I also find that by identifying children by full name, as the story characters, adds a sense of character reality and identity. The children accept the diversity of people, which opens their imaginations to accepting limitless fictional situations and opportunities.
5. How have various readers (children, parents, and teachers, for instance) responded to your stories?
After writing a few stories, I was asked to do readings at several schools and libraries, precipitated by my sons and their peers.I received hundreds of enthusiastic children's letters, then decided to share some of my stories with a larger audience.
I can't say that I understand or believe in social media, but I do need some real exposure. I have no doubts that my unique stories will find success and recognition, given time. What does concern me is the lack of reviews for some stories that I think are simply magical bedtime stories, with or without illustrations. Stories like The Very Last Apple, The Immovable Rock, Foggy Daze, The Fishing Derby, and my latest, What Was That, could be great fun for parents and children. Sure, they're not all for the 3-5 year olds, but 6-9 year old children should find them fun. Some other stories are also fully illustrated but have few reviews; therefore, no exposure, even though they are unique, fun and great for bedtime reading.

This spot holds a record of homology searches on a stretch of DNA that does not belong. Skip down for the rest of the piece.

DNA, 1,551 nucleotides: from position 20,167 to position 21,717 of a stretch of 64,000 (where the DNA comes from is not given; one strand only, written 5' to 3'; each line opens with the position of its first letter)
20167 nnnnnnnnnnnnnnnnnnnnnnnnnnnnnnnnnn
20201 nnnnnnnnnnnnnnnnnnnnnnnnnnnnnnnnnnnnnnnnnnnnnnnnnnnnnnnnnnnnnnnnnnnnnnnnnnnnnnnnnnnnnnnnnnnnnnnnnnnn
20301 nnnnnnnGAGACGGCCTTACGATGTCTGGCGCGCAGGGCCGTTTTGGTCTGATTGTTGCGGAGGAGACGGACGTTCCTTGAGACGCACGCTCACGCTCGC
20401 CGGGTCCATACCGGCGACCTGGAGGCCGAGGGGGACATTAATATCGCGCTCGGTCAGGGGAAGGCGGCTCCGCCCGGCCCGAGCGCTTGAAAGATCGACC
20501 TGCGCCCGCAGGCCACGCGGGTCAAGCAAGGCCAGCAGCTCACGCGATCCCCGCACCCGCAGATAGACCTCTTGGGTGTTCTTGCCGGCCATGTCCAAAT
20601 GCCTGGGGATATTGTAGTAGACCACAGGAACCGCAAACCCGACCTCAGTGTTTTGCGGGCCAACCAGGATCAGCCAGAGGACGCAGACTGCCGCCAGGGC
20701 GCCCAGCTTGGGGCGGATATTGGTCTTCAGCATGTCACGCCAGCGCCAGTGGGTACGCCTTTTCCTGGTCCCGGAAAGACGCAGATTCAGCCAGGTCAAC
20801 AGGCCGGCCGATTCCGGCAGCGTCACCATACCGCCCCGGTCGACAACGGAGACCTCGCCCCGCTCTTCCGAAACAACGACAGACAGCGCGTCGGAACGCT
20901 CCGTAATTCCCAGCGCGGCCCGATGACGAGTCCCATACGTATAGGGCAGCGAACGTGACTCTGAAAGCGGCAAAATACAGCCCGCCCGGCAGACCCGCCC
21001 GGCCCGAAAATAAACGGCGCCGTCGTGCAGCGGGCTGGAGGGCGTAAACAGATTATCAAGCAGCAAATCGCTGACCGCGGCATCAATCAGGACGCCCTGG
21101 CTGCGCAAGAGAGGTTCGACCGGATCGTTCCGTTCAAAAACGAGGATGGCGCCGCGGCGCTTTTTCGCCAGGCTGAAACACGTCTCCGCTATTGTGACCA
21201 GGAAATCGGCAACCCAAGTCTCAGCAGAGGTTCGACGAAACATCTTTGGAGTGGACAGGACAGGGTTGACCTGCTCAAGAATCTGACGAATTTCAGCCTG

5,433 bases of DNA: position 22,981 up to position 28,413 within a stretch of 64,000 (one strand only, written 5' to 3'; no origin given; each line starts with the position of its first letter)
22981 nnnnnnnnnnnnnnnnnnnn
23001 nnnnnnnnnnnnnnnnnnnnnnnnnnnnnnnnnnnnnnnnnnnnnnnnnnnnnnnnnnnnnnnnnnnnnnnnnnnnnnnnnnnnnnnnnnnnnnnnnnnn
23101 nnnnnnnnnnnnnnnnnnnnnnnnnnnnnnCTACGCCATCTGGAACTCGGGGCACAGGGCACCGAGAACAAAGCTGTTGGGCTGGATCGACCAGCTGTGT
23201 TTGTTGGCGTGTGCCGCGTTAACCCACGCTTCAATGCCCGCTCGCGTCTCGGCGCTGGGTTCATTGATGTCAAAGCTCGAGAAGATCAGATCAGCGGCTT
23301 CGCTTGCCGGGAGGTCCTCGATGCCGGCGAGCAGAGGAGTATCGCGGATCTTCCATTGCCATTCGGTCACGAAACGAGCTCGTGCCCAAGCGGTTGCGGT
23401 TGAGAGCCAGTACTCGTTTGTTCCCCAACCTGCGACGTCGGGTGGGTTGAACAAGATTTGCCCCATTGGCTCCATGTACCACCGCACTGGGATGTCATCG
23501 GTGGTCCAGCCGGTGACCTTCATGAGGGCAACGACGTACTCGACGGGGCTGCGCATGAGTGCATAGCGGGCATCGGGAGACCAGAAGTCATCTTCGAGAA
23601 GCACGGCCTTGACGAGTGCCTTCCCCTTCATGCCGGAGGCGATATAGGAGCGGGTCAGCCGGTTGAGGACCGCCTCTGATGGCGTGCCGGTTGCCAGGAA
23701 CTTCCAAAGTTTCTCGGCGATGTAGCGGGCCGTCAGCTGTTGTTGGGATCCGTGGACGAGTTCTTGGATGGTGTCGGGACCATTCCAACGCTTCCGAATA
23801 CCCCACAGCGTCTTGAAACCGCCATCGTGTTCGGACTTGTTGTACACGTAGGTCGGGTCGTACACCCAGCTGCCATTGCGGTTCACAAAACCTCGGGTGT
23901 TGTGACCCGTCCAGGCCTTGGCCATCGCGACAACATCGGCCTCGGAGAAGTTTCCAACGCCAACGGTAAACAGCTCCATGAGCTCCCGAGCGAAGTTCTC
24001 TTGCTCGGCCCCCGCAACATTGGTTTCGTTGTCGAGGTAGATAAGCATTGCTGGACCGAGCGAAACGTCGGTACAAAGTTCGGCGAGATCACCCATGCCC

I always have a story in-the-works. It takes a clean spirit and mind to write these unique and original stories.
I try to reach all readers and sell the stories at the lowest price point that Amazon-Kindle allows. This is to attract as many readers as possible and have the stories reviewed by as many parents as possible.
Being stories sold at 99 cents, this doesn't mean they have lesser content, value, or quality reading. It only means they are a bargain.
I guess the best indicators come from the parents reading the stories. Below are some of the reviews I have received on Amazon-Kindle, the majority being VERY positive and supportive. There are too many to share, but here below is a sampling. Personally, I have been very bolstered by the responses.